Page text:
WOM has the potential to generate brand awareness and new customers to a web site in the sense of recommendations from existing customers. It also affects the brand image depending on the state of the discussion about the brand (Page & Lepkowska-White, 2002). The information communicated through Internet in that form is called electronic word of mouth (eWOM) and is one of the most significant developments regarding consumer behaviour since it requires companies to adapt to a changing technological landscape (Rosario, Sotgiu, Valck and Bijmolt, 2016). Industry reports states that approximately 2.4 billion (Keller & Fay, 2012) conversations regarding brands take place every day, therefore it is crucial for marketers to understand and influence WOM patterns to create a successful business (Berger & Schwartz, 2011). Calle and Vaquero (2013) argue that companies in the sharing economy industry unnecessarily spend massive investments in advertising and marketing. Instead these resources should be dedicated to word-of-mouth marketing due to the credibility perceived among peers using these platforms (Calle & Vaquero, 2013). Except from generating brand awareness, the marketer and non-marketer communications builds a positive brand image if the brand’s website and offerings corresponds with the initial impression created by the communications (Page & Lepkowska-White, 2002). Therefore, we will further explain the importance of web design features, vendor characteristics and product/service characteristics as potential affecting factors.

Web design features

The impact of a web site’s design features on brand image relates to the importance of a positive customer experience with the website that consequently will lead to corresponding feelings towards the brand itself (Page & Lepkowska-White, 2002). Some aspects that a brand should focus on is the reliability of the website and being accessible at all times, it should be easy to navigate, provide useful information and provide product comparison (Page & Lepkowska-White, 2002). One of the biggest threats to Peer-to-peer online practices is the perception of each other as customers and how the web site is outlined to demonstrate information regarding operations (Schlosser, White & Lloyd, 2006; Jones & Leonard, 2008). A good brand often delivers accurate and qualitative information which will generate a positive experience among customers, which in a longer perspective induces a relationship between the customer and the brand (Alam & Yasin, 2010). Hence, customers establish broader knowledge which creates positive perceptions towards the brand (Ha, 2004).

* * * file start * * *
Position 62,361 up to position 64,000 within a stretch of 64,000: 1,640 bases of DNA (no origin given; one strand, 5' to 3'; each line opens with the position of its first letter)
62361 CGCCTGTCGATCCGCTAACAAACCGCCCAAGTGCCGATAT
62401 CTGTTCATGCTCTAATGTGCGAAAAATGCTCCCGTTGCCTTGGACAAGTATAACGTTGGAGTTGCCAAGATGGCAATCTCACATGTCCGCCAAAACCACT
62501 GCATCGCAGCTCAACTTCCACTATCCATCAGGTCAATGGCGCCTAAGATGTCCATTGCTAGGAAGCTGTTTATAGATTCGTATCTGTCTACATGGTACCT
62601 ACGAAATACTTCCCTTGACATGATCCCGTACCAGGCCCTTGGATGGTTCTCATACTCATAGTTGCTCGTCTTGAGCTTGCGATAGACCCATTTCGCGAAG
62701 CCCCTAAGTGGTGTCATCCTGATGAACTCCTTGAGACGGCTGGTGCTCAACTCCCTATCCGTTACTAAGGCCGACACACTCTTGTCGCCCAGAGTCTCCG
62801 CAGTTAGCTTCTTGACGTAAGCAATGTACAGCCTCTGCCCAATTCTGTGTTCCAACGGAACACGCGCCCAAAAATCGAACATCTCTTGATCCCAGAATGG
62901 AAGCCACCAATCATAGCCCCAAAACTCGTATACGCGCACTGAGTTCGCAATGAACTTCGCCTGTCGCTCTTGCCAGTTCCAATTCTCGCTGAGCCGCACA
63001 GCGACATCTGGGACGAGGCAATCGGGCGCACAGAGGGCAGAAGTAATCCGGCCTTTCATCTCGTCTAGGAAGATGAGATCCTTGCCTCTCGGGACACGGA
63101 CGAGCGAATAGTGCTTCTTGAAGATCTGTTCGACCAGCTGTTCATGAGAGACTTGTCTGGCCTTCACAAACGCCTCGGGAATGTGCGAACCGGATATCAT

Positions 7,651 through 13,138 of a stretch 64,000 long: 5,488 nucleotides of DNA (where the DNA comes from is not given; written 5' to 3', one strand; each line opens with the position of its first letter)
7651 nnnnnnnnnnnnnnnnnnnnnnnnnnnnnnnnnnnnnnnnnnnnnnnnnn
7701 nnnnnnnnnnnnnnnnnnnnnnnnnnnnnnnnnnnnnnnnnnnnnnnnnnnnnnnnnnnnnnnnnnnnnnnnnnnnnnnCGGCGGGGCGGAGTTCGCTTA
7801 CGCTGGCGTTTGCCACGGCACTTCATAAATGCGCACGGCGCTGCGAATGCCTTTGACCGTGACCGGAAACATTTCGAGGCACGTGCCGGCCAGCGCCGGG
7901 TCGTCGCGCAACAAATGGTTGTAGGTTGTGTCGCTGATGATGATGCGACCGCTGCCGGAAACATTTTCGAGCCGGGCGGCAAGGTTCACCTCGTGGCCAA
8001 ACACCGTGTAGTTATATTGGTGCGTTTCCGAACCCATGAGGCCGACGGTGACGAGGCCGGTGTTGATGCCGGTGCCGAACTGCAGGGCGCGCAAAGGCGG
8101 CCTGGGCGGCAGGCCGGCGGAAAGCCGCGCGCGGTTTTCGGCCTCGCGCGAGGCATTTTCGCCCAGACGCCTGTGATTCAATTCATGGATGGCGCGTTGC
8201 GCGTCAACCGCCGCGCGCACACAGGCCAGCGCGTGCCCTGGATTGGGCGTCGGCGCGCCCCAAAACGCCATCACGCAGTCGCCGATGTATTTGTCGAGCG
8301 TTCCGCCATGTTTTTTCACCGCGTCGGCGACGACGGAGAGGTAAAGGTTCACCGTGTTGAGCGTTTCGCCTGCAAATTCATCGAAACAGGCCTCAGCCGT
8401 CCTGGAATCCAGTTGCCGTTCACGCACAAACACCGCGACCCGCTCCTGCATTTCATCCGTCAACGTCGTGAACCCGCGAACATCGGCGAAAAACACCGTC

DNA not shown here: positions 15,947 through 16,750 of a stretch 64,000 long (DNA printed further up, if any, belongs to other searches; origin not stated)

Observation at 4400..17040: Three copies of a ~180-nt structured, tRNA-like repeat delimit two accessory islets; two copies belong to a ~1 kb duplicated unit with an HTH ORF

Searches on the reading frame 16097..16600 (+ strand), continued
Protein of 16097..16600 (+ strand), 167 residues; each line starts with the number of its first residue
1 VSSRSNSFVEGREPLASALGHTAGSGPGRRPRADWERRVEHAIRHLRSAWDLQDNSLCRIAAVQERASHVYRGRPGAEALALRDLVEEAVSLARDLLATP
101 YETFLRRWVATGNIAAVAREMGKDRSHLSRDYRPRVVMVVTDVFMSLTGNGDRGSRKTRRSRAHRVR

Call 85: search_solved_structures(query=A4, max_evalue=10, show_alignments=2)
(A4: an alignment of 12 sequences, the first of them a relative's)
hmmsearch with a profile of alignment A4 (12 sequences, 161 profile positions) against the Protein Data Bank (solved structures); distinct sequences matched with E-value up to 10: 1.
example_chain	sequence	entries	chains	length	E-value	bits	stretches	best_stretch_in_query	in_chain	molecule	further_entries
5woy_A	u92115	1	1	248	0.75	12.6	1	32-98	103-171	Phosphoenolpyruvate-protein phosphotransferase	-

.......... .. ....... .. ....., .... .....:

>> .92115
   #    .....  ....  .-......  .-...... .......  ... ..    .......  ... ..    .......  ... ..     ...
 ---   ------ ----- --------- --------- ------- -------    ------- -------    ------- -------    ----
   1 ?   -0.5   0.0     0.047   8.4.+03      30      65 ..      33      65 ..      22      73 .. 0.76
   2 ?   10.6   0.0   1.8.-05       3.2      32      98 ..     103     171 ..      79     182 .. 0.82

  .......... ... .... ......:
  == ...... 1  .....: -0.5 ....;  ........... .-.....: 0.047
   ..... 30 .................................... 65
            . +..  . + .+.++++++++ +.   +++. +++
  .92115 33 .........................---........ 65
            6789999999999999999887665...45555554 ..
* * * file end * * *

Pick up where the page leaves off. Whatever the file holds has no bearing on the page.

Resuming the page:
Experimental features such as entertainment on the website increase involvement, the duration of which the customer visits the website as well as enhances brand image (Page & Lepkowska-White, 2002; Hausman & Siekpe, 2009). Customers are more likely to have a positive experience with the brand, thus increased brand image if web design features allow customers to interact with each other and having direct contact with support and sales (Page & Lepkowska-White, 2002; Gommans et al., 2001). According to Duan, Gu and Winston (2008) web design features such as online reviews are an effective tool to build brand awareness and in turn, brand image. Online customers use reviews as an important source of information to ensure that the products and services offered are to their expected standards (Yang, Sarathy & Lee, 2016). In the sharing economy where you catch rides with strangers through Uber or live in someone’s house through AirBnb, reviews and reputation systems are a way to ensure transactions between customers to be less uncertain (Belk, 2014). Lauterbach, Truong, Shah and Adamic (2009) state that reputation mechanisms are essential for online transactions where parties have little or no prior experience with one another. Following, Jøsang, Ismail, and Boyd (2007) argue that these reputation systems serves as mutual beneficial to peers by gaining knowledge about one another before agreeing to a transaction, creating an incentive to conduct themselves in an appropriate manner.

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Vendor characteristics

Vendor characteristics concerns issues such as privacy and security, which also affects trustworthiness towards the vendor. These issues involve how secure the customer feel about their personal information and whom it is disclosed to. Furthermore, it involves the degree of security the vendor can assure in regards to how their information is transmitted as well as stored (Page & Lepkowska-White, 2002). According to Furnell and Karweni (1999) the perceived security is a major obstacle towards the adoption of e-commerce services due to the perceived effects of data transaction attacks, unauthorized access to your account and theft of credit card information. The perceived security is the degree of protection towards these threats provided by the source (Hsu, Shu & Lee, 2008). Srinivasan (2004) describes perceived security as a dominant factor regarding trustworthiness since many customers feel uncertainties of using online platforms for purchasing goods due to security concerns associated with the buying process.